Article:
I agree, but I think it depends on what you’re reading. If, like the author of this wry essay (and like me), you mostly read liberal, ironic, sassy, etc., pieces, I think you’re MUCH more likely to find the horror stories than the sweetness and light. In fact, I have to remind myself sometimes that there *must* be something good about having children, right? Right? Because all I read is how it’s going to destroy your life and make you miserable.
    Unfortunately, though, none of that realism seems to make it into the political dialogue about mothers. There are many tons of pages written by women talking about how hard and demoralizing it is, but in the political sphere all you get is empty paeans (sp?) to the affectionate, patient, self-sacrificing-yet-no-nonsense Ur-Mother. I think the horror stories often scare women away from feeling competent and in control more than they help effect political change that would actually make motherhood easier, and make it easier to combing paid work with caring work.

  12. Betsy
    Betsy October 2, 2006 at 2:55 pm |

    Oh yeah, and I too love the “lamprey” reference.

  13. Rhiannon
    Rhiannon October 2, 2006 at 3:10 pm |

    Hmmm… I never think “well, at least she’s not an infant”… toddlers are way harder, far more demanding and bitchy as hell. The crying I could handle (though I used to say “I wish you could just TELL me what you want), it’s the “No I want the blue one!!!” crying, screaming and hissyfits I can’t stand. At least baby’s only cry when they NEED something… toddlers cry just cause they get the wrong color of something they want… ugh!

  14. Raincitygirl
    Raincitygirl October 2, 2006 at 3:36 pm |

    There are some people in this world who have no sense of humour whatsoever, and it looks like a lot of them read Salon.

  15. NBarnes
    NBarnes October 2, 2006 at 4:48 pm |

    The second page made me want to call my mother and apologise for having been such an awful child and send about ten years of make-up Mother’s Day cards. *guilt*

  16. car
    car October 2, 2006 at 7:40 pm |

    There’s a good book called “Loving every (other) minute of it”, in the same vein – everyone says it’s supposed to be fun and giggles, but sometimes motherhood sucks, but we aren’t allowed to say so, and so on. I wish I had read it when my kids were infants.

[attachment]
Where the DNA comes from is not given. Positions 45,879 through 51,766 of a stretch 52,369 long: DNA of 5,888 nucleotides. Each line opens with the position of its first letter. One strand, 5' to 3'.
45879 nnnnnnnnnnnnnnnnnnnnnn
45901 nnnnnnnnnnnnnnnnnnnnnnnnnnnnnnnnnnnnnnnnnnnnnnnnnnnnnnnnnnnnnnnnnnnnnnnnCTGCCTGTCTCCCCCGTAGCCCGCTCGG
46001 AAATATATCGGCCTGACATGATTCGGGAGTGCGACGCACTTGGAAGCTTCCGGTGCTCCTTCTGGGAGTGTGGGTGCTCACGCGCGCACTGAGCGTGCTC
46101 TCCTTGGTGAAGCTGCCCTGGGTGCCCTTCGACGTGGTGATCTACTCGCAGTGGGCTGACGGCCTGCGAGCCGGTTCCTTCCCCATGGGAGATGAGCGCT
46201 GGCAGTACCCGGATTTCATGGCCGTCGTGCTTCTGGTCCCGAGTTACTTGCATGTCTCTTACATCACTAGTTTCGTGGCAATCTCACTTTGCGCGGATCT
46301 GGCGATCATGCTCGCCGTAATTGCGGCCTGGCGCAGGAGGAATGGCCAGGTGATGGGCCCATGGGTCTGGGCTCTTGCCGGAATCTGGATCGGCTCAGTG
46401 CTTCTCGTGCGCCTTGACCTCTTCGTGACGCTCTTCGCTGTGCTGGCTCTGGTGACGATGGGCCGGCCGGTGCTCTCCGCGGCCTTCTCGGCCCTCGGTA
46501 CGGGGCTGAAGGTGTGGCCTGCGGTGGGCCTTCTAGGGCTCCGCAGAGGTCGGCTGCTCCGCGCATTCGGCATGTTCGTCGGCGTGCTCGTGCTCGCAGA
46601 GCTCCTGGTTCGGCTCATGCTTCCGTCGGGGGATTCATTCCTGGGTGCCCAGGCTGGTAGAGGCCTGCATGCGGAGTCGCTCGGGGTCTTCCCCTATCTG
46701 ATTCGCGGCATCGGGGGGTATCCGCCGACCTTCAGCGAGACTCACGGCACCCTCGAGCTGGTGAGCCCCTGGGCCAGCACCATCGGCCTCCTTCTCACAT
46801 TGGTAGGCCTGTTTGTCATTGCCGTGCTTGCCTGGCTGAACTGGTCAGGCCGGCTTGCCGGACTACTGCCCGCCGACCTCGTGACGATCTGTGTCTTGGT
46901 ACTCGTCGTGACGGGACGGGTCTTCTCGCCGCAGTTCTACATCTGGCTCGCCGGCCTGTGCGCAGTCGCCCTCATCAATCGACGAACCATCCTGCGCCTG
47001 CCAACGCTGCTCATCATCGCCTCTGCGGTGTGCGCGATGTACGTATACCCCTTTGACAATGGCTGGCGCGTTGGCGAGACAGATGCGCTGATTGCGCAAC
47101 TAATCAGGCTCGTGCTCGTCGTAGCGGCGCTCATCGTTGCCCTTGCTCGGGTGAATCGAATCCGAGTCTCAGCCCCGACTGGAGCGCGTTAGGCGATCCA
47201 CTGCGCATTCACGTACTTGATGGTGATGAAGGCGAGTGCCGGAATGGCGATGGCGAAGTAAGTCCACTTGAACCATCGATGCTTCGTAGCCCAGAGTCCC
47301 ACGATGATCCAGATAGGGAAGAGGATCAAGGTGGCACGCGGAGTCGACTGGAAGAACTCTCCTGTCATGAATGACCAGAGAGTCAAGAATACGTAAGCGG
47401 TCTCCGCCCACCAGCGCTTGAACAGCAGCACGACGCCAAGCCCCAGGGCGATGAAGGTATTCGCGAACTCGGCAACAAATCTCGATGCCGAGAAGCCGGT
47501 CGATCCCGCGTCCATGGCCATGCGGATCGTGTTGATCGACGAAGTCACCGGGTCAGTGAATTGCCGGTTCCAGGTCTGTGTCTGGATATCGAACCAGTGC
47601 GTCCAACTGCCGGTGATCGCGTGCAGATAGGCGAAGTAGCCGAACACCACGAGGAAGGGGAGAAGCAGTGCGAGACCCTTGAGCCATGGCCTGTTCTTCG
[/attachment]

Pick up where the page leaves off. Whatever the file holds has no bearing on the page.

17. Sally
    Sally October 2, 2006 at 8:16 pm |

    Oh, dear. I had to stop reading that because I was laughing out loud, and it was alarming my roommate.

  18. Brooklynite
    Brooklynite October 3, 2006 at 6:47 am |

    What I loved about this piece was that it simultaneously acknowledged the reality of these difficulties and poked fun at the mountain of horror stories that warns of them.

    Yeah. Exactly.

    When my wife was pregnant, we (I planned on being, and was, a stay-at-home-dad for the first few years) got a steady stream of “it’s going to be so much harder than you imagine” from friends with kids. But you know what? It wasn’t. It was hard, but we knew it was going to be hard. And it was and is a hell of a lot of fun, too.

    I thought the whole “you have no idea” thing was going to end when the kid was born, by the way, but no. Suddenly it was “having two kids is so different from having just one.” Sigh.

  19. Dianne
    Dianne October 3, 2006 at 9:19 am |

    I never think “well, at least she’s not an infant”… toddlers are way harder, far more demanding and bitchy as hell

    There is that. Personally, I found it much easier to deal with a toddler who could say or at least try to say what she wanted than an infant with whom you just had to try random things until one of them worked. Then again, my little lamprey had colic but talked early and therefore was able to negotiate relatively early in toddlerhood. YMMV, as they say.

  20. Dianne
    Dianne October 3, 2006 at 9:20 am |

    I thought the whole “you have no idea” thing was going to end when the kid was born, by the way, but no. Suddenly it was “having two kids is so different from having just one.” Sigh.

    Yeah, everybody has to one up you. Ignore it, it’s just self pity on the part of the advice givers.

  21. Ledasmom
    Ledasmom October 3, 2006 at 2:59 pm |

    Hmmm… I never think “well, at least she’s not an infant”… toddlers are way harder, far more demanding and bitchy as hell. The crying I could handle (though I used to say “I wish you could just TELL me what you want), it’s the “No I want the blue one!!!” crying, screaming and hissyfits I can’t stand. At least baby’s only cry when they NEED something… toddlers cry just cause they get the wrong color of something they want… ugh!

    For sheer stubborness, buttheadedness and aggravation value nothing and nobody beats my four-year-old. He is also very independent, which is good when it means he dresses himself but not so good when he decides to feed himself. Also speech-delayed, which means he started preschool early, which means I did a happy dance all over the apartment the day he started.